“How do you as activists and funders internalize your power to continuously frame the Caribbean gay reality as one that makes the non-conforming body marked for death while not also acknowledging the various other ways that we also thrive?

“How do funding stipulations influence the vocabulary that is currently utilized in arguing about LGBTI realities in the region?

“How do you forsee a change to this rescue narrative? Could you shed some light on some of the ways that gay life actually thrives in the islands?”

Tomlinson said he was aware of the north-south perception and that efforts required multiple approaches because the realities are different within countries and differ from country to country.

Someone from the audience responded angrily that there were no situations in the Caribbean in which gay life thrives.

Meanwhile, the Canadian HIV/AIDS Legal Network will be launching “a multi-pronged strategy to challenge the harmful laws on the books of many Caribbean countries, while simultaneously building the capacity of brave civil society organizations on the ground who are working tirelessly, sometimes in fear for their lives, to defend LGBTI human rights.”

The network says there is a real opportunity to create region-wide change, and it needs the help of supporters to make it happen. Interested persons can join its email list to get in-depth briefings about the network’s work on LGBTI rights and many other issues related to HIV and human rights.

On June 20, the organization will hold a special event at the 519 Community Centre to publicly launch its “Right(s) Now” campaign.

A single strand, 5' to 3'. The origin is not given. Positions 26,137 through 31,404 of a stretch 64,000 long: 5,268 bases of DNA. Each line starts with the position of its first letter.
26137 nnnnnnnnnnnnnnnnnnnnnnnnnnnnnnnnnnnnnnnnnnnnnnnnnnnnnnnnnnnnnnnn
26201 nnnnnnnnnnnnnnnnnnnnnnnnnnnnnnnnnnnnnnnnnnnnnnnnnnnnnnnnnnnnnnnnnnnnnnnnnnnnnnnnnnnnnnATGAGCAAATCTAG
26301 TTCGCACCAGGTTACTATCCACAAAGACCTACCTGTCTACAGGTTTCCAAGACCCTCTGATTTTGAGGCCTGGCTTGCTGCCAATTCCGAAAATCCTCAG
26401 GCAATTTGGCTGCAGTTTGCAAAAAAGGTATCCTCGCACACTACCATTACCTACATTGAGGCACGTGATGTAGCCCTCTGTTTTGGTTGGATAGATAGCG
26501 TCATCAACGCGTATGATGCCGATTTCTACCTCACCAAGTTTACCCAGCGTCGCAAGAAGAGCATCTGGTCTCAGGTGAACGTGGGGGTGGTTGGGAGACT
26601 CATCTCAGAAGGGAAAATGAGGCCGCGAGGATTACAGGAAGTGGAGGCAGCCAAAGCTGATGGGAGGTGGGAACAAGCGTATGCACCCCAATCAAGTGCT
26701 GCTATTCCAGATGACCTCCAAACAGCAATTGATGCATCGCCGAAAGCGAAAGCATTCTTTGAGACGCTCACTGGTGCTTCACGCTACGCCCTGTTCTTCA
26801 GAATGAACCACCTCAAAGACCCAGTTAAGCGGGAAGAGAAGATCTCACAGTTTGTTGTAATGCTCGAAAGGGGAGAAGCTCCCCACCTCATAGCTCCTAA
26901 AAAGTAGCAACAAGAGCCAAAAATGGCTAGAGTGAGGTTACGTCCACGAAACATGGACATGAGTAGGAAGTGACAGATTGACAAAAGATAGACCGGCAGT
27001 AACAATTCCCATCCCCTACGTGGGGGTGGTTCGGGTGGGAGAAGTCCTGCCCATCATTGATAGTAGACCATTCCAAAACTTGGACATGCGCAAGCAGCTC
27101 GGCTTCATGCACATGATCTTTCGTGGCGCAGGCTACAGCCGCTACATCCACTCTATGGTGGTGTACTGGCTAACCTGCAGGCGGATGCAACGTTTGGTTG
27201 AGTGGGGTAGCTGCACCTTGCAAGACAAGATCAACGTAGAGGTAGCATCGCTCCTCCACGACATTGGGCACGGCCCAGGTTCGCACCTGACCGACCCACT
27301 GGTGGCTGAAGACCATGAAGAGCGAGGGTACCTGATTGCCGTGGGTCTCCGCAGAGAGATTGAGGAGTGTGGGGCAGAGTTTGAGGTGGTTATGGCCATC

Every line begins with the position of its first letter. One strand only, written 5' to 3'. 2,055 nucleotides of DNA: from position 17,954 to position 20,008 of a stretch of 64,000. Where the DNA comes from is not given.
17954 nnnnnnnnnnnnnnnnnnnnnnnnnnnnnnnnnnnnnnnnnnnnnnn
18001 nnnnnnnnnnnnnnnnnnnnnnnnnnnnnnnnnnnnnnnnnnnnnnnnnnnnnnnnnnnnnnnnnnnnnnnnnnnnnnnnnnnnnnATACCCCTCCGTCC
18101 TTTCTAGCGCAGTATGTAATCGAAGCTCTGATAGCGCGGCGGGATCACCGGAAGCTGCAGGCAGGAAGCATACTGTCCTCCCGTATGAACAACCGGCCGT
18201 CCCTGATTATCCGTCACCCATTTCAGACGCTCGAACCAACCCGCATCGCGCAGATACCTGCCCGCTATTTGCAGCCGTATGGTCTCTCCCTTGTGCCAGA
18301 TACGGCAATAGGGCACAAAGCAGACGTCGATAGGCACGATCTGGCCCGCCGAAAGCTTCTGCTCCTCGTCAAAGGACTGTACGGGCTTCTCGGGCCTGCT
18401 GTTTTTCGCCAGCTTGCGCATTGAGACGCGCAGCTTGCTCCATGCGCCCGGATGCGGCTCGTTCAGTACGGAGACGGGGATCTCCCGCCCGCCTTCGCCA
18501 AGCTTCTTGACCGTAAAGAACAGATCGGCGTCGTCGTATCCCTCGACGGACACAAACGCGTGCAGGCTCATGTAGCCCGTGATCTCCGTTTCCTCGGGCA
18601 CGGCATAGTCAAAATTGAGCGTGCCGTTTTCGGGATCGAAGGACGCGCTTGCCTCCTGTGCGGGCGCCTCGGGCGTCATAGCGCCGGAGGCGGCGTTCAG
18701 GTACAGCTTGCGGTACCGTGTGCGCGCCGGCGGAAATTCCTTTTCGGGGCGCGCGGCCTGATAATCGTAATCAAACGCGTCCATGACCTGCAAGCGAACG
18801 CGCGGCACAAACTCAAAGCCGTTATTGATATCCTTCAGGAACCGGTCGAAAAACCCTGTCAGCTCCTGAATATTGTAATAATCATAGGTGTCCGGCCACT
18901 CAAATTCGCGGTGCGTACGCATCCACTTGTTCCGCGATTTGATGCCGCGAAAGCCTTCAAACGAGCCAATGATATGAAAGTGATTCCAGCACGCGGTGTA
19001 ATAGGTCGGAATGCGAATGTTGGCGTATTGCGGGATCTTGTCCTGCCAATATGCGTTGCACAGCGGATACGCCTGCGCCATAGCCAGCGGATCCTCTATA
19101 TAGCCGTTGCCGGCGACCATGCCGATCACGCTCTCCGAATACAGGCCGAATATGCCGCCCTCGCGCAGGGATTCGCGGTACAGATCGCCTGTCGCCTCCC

Just over a month before that launch, an event will be held on May 14 entitled, “Canada’s Role in LGBTI  Human Rights Globally,” a reception and discussion  for International Day  Against Homophobia  & Transphobia.

Hosted by the Dignity Initiative, it will examine how Canadians are becoming more involved in supporting human rights for LGBTI people around the world. This reception is co-hosted by the Canadian HIV/AIDS Legal Network & The Bonham Centre for Sexual Diversity Studies at the University of Toronto.

The panelists are: Adedapo Fabunmi, APAA (Africans in Partnership Against AIDS), Initiative for Equal Rights, Nigeria; Maurice Tomlinson, LGBTI Aware Caribbean & Canadian HIV/AIDS Legal Network; Vijaya Chikermane, Alliance for South Asian Aids Prevention; and Michelle Emson, KyivPride Canada. The moderator will be Doug Kerr of Dignity Initiative.

The panel will discuss ways that Canadians are working on human rights for LGBTI people in several regions and countries of the world, including the Caribbean, India, Nigeria, and Ukraine.

The Dignity Initiative is a new national project of over 20 civil society organizations with a goal of advancing Canada’s role in the world supporting human rights for LGBTI people.

“We are proud to co-host this reception and interactive discussion on how Canadians are becoming more involved in supporting human rights for LGBTI people around the world,” said Kimahli Powell, director of development and outreach at the Canadian HIV/AIDS Legal Network, in an email to those who attended the event.